Anatomy and physiology of the foramen ovale

Under normal conditions, blood would pass from the right atrium to the lungs. However, in intrauterine life this is not necessary, since the lungs do not carry out any gas exchange.

In view of this, most of the blood in the right atrium passes directly to the left atrium through the foramen ovale. Only a small fraction reaches the right ventricle and the pulmonary arteries, providing the minimum necessary flow to the lungs so that they can develop.

The foramen ovale is a communication in the interatrial septum that allows blood to pass from the right side of the heart to the left, without having to go through the minor circulation circuit.

This ensures that oxygenated blood is directed to the vascular bed, where it is most needed, reserving only a minimal supply of partially oxygenated blood for the lungs. At this stage of development, these organs have very low metabolic requirements.

The foramen ovale closes spontaneously shortly after birth, due to increased pressure in the pulmonary circuit once the fetus is born and begins to breathe.

When this does not occur, a congenital heart condition known as “persistent foramen ovale” or “atrial septal defect” occurs, which in most cases requires surgical correction.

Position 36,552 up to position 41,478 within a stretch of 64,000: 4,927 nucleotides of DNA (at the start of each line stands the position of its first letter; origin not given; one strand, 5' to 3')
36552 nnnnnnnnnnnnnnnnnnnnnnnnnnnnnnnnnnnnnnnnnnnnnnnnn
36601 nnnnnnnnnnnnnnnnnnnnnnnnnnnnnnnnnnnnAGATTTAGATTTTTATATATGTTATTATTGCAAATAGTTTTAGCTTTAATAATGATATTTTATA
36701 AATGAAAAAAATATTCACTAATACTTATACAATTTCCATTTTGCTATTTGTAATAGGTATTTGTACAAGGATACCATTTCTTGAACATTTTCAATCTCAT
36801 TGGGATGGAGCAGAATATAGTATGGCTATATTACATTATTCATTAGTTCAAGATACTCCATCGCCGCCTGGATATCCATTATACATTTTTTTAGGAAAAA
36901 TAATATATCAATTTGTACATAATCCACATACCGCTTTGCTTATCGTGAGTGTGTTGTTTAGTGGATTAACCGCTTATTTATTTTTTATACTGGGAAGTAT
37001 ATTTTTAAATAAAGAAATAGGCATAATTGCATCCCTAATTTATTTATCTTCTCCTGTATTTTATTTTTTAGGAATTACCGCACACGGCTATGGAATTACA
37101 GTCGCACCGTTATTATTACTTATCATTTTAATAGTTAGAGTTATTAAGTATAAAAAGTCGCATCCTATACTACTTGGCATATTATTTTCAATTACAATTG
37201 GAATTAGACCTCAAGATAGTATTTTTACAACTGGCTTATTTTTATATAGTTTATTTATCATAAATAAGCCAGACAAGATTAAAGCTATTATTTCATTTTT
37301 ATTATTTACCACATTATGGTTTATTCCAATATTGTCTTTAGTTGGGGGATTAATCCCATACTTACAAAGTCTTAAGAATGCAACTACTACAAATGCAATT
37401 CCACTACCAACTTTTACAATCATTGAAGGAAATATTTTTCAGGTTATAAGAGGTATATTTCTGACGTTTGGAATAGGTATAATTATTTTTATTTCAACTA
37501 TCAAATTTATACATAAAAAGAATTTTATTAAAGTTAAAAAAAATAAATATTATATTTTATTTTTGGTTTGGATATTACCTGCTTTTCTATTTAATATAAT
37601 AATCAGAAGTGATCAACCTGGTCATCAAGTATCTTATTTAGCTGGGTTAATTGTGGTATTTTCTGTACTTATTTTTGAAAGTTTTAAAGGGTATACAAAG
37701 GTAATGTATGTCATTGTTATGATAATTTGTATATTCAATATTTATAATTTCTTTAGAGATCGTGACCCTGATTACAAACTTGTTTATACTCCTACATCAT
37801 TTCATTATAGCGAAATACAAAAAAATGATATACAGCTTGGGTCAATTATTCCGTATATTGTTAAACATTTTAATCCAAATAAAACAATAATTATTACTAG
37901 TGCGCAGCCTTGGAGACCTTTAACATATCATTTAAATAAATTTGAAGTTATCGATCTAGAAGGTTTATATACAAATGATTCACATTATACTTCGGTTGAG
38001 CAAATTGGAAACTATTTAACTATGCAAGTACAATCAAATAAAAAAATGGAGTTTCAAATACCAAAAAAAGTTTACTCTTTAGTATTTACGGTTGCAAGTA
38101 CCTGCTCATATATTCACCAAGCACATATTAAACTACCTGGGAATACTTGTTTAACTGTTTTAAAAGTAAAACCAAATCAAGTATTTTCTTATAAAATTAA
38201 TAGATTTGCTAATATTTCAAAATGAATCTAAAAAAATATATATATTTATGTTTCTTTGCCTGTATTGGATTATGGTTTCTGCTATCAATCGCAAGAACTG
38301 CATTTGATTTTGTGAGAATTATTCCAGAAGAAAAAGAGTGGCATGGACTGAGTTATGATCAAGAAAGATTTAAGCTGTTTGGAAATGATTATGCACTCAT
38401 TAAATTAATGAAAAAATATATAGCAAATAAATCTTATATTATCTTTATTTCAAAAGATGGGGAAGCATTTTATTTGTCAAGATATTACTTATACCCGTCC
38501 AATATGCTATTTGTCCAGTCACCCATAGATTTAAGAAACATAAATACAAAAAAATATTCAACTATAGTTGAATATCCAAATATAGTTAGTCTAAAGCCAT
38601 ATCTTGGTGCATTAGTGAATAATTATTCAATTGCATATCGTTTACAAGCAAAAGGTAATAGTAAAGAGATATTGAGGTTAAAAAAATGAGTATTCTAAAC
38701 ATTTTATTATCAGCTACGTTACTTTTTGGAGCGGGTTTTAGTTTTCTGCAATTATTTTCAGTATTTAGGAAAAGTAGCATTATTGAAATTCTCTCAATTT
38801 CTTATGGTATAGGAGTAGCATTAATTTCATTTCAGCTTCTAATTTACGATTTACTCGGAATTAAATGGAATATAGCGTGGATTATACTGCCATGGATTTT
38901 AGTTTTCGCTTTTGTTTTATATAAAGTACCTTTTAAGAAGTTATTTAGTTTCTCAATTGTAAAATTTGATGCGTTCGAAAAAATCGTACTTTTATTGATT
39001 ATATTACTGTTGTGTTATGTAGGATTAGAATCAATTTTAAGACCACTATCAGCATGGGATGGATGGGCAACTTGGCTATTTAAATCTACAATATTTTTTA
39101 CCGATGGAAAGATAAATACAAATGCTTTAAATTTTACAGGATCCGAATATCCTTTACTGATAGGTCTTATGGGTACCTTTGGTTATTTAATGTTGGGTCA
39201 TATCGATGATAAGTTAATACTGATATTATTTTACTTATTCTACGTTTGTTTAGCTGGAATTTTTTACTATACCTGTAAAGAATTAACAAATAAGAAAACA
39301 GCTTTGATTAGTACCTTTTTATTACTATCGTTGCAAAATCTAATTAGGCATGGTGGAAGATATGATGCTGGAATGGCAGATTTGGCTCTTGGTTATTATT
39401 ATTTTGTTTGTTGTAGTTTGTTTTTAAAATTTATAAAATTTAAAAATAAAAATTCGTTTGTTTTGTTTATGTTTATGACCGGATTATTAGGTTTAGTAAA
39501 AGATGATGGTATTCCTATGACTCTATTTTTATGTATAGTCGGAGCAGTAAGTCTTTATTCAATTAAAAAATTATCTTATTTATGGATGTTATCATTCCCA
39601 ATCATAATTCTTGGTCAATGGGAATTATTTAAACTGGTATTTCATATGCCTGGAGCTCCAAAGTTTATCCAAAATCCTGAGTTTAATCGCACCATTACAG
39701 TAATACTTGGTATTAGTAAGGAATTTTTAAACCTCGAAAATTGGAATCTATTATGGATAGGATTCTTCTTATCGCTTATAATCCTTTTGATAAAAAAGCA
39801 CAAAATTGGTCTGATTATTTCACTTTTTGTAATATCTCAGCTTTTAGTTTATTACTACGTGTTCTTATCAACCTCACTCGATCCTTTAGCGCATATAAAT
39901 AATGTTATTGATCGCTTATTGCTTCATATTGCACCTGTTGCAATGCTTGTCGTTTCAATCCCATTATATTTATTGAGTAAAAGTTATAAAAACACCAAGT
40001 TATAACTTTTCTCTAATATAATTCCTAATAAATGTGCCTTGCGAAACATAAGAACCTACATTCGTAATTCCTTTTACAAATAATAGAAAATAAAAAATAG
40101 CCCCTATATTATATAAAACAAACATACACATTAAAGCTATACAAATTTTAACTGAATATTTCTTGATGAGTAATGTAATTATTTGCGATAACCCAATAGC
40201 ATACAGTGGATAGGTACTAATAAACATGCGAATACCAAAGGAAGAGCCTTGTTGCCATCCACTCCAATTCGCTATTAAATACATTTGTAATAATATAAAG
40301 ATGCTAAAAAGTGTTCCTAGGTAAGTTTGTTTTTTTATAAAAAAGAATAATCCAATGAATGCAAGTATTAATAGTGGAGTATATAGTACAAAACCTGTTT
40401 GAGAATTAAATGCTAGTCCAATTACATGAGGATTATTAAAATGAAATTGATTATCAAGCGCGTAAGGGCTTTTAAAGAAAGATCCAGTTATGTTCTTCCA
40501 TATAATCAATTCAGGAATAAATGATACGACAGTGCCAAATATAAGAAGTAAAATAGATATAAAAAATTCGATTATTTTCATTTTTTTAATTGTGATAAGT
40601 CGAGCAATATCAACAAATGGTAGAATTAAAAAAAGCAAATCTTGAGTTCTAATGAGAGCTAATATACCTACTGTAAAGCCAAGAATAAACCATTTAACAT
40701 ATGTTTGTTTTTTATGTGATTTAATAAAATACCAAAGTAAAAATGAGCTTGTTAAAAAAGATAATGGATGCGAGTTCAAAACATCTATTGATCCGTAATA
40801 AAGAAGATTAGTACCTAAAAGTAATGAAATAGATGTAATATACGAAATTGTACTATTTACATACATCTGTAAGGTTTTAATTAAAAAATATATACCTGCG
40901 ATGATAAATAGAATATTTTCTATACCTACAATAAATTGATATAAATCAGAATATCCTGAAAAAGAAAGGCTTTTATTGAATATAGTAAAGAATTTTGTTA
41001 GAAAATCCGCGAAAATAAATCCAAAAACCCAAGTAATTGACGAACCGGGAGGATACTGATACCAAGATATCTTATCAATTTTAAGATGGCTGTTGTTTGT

Anatomy and physiology of the ductus arteriosus

As previously mentioned, most of the blood that reaches the right atrium passes directly to the left atrium. However, a portion of this still reaches the right ventricle and from there it passes to the pulmonary arteries.

However, despite the foramen ovale, the volume of blood that reaches the pulmonary artery is still greater than that required by the lungs. Therefore, there is a communication that shunts the flow from the pulmonary artery to the aorta.

This communication is known as the ductus arteriosus, and it allows the excess blood that reached the minor circulation to be diverted to the aorta and the major circulation, leaving only a minimal amount available for the lungs.

As with all other temporal structures in the fetal circulation, the ductus arteriosus closes shortly after birth, giving rise to the ligamentum arteriosum. When this does not happen, it is usually necessary to carry out some type of corrective procedure in order to avoid future heart complications.

References

 

  1. Kiserud, T., & Acharya, G. (2004). The fetal circulation. Prenatal diagnosis24 (13), 1049-1059.
  2. Kiserud, T. (2005, December). Physiology of the fetal circulation. In  Seminars in Fetal and Neonatal Medicine  (Vol. 10, No. 6, pp. 493-503). WB Saunders.
  3. Haworth, SG, & Reid, L. (1976). Persistent fetal circulation: newly recognized structural features. The Journal of pediatrics88 (4), 614-620.
  4. Hecher, K., Campbell, S., Doyle, P., Harrington, K., & Nicolaides, K. (1995). Assessment of fetal compromise by Doppler ultrasound investigation of the fetal circulation: arterial, intracardiac, and venous blood flow velocity studies. Circulation91 (1), 129-138.
  5. Rudolph, AM, & Heymann, MA (1968). The fetal circulation. Annual review of medicine19 (1), 195-206.